- P, OF
- July 1, 1883
- 196 lbs
- Major League Debut:
- 4-15-1909 with NYA
Jack Quinn pitched for 23 years, winning 247 games in three different major leagues for eight teams. He pitched against Hall of Fame shortstops George Davis and Arky Vaughan (who starred four decades apart), and he was teammates with Hall of Fame hurlers Chief Bender and Lefty Grove, who started and ended their careers 38 years apart. In 1929, Quinn started Game Four of the World Series for Connie Mack's A's at the age of 46, and the next season he again pitched in the Series, at age 47. During the regular season in 1930, he became the oldest man to hit a home run in the major leagues. The right-hander pitched his final game for Cincinnati in 1933 at the age of 50, having posted a respectable 4.02 ERA in 15 2/3 innings of relief work.
#22 (1932), #29 (1933)
John Quinn Picus, later known as "Jack Quinn," worked as a coal miner in his early teens, starring for mining teams as a pitcher and outfielder. His professional career started when, as a spectator at a Connellsville, Pennsylvania game, he threw a ball back to the catcher and nailed the mitt dead center. The visiting manager for Dunbar offered Quinn $5 for a win in the next game, $2.50 for a loss. But his debut in the majors didn't come until 1909, when he was 25. Quinn had an amazing career. He threw 27 complete games in 1914, at the age of 30. Fourteen years later, at age 44, he threw 18 complete games. In 23 major league seasons, he started 444 games, threw 243 complete games and nearly 4,000 innings. On April 14, 1931, Quinn became the oldest man to start a season opener, losing 7-4 to Boston at Braves Field.
Quinn was 18-7 for Connie Mack's A's, with a 2.90 ERA in more than 211 innings. He threw four shutouts, the fourth time he reached that total in a single season. Somehow he batted in 12 runs despite hitting .165. The guy was 44 years old.
Jack Quinn remains the oldest man to start (46 in 1929) or appear (47 in 1930) in a World Series game... In 1932, at the age of 49, he became the oldest man to win a major league game.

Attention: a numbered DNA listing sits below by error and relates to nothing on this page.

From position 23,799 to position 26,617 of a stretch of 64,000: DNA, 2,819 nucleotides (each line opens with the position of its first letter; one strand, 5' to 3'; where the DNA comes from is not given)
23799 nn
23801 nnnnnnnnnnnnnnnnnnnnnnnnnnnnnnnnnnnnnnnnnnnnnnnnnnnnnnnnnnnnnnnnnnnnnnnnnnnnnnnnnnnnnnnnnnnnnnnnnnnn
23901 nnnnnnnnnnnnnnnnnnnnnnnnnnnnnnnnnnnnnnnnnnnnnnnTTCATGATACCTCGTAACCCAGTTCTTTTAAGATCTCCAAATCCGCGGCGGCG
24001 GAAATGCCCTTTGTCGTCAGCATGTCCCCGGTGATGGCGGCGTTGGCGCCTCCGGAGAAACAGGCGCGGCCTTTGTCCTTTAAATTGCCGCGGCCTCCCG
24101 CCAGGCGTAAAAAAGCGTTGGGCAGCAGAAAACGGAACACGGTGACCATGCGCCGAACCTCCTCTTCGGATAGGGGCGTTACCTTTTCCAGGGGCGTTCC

Jack Quinn was the winning pitcher in the first Federal League game ever played, on April 13, 1914, in Baltimore. The rival third major league would last for two seasons before folding and being partially incorporated into the AL and NL.
Before 1914 Season: Jumped from the Boston Braves to the Baltimore Terrapins; December 20, 1921: Traded by the New York Yankees with Rip Collins, Roger Peckinpaugh, and Bill Piercy to the Boston Red Sox for Everett Scott, Joe Bush, and Sam Jones; July 10, 1925: Selected off waivers by the Philadelphia Athletics from the Boston Red Sox.
This guy had a rubber arm.
Lack of a strikeout pitch. Quinn, despite being relatively large, threw his fastball no faster than average. Consequently, opposing hitters put a lot of balls in play against him. Quinn gave up nearly 10 hits per nine innings, one of the higehst marks of any 200-game winner.
In December, 1920, the American and National Leagues voted separately to allow those pitchers who used the spitball in 1920 as their primary pitch, to continue to do so for the remainder of their professional careers. The 17 pitchers were: American League A.W. Ayers Slim Caldwell Stan Coveleski Red Faber Dutch Leonard Jack Quinn Allan Russell Urban Shocker Allen Sothoron National League Phil Douglas Bill Doak Dana Fillingim Ray Fisher Marvin Goodwin Burleigh Grimes Clarence Mitchell Dick Rudolph
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- Boston Red Sox, Brooklyn Dodgers, Jack Quinn, Julio Franco, Philadelphia Athletics, Spitball